Turning Houses Into Homes

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2020 Chautauqua-Cattaraugus Board of REALTORS® Officers and Directors at Installation of Officers Banquet. L-R: Ken Bailey; Bill Soffel; Rick McMahon; Dennis Pezzimenti, President; Roberta Thompson, Vice President; Moses Seuram, 2019 NYSAR President; Donna Breen-Fowler, Secretary; Craig Gleason; Sandy Calalesina; Steve Holt.
2020 Chautauqua-Cattaraugus Board of REALTORS® Officers and Directors at Installation of Officers Banquet. L-R: Ken Bailey; Bill Soffel; Rick McMahon; Dennis Pezzimenti, President; Roberta Thompson, Vice President; Moses Seuram, 2019 NYSAR President; Donna Breen-Fowler, Secretary; Craig Gleason; Sandy Calalesina; Steve Holt.

Real Estate Adjusts to New Possibilities

“This pandemic has made us better,” Roberta Thompson, vice president of the Chautauqua-Cattaraugus Board of Realtors (CCBR), told the Jamestown Gazette recently. “I am proud of our industry.”

Buying and selling a house have always been essential to American life. But finding a house that feels like home during a pandemic takes special skills. “The pandemic has forced us to do business differently,” Thompson said, but added that it has also created some new and interesting possibilities.

Brisk Trading

“Our season is at a peak and this is a phenomenal market,” said Darcie McLachlan, CCBR’s executive officer. “For anyone contemplating selling a home or a property, this is a fantastic time to do it. Even throughout this whole pandemic,” McLachlan added, “buyers are still wanting to buy.”

For the entire state of New York, the number of days a house sits on the market is up by 2.6 percent for the year. But in the CCBR region, days on market were down by a remarkable 14 percent in June and 16 percent for year-to-date. Locally, houses are moving fast!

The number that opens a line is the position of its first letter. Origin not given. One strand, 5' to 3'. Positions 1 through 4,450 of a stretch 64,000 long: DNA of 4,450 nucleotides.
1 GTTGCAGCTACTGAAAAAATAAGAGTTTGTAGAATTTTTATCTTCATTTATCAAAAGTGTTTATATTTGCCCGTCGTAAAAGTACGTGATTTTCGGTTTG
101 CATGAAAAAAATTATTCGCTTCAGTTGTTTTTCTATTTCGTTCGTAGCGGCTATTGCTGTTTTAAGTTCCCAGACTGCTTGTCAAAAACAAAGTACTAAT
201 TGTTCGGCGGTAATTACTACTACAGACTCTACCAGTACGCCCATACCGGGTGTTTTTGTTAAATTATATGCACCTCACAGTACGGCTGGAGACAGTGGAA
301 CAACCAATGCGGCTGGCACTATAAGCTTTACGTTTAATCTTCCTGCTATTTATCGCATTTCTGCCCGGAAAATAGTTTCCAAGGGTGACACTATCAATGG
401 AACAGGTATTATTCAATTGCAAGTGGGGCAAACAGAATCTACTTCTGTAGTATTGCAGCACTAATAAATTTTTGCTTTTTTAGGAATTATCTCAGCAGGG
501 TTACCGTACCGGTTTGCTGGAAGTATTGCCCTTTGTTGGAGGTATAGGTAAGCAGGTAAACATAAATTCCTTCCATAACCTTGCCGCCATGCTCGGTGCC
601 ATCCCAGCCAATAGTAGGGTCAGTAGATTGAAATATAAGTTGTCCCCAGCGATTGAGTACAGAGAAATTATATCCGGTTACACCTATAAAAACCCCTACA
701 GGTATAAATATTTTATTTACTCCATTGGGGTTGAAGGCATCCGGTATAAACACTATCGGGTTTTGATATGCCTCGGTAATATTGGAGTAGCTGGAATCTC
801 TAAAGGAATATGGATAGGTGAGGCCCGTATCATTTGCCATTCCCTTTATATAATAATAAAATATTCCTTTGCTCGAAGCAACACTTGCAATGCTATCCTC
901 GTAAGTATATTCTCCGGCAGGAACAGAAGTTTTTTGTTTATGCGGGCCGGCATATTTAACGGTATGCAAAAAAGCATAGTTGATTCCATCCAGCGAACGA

To explain this, some agents speculate that country life during a pandemic has become more attractive than congested, big city life.

McLachlan offers another explanation. “This is a beautiful region with popular activities for every season, from ski resorts to scenic lakes for boating and fishing, national attractions like the Comedy Center and Chautauqua Institution, and a treasury of unique historic sites.”

One more reason, offered by CCBR’s President Dennis Pezzimenti, to explain why so many people are buying homes right now can be credited to some major employers in the area. He notes their excellent handling of the pandemic’s economic impact, for instance by avoiding layoffs and firings, and by producing products that remain in high demand.

Locally, realtors have recorded the same number of closings through June of 2020 as through June of 2019, though for New York State as a whole, closings are down by more than 18 percent.

In the City of Jamestown alone, 128 single family homes have already sold this year or are under contract for sale. For Jamestown Gazette readers in Warren, PA, as of 7/24/2020, there are 155 active homes for sale throughout Warren County, and a number of great “hot spots” for buyers are listed on county real estate websites.

McLaughlin especially credits local agents as great ambassadors for the entire territory.

CCBR President Dennis Pezzimenti and Vice President Roberta Thompson.
CCBR President Dennis Pezzimenti and
Vice President Roberta Thompson.

Safe Shopping

Many recent changes threatened to restrict how realtors can handle the business of showing properties. But those measures are indispensable and are meant to keep the health and safety of the public at the forefront.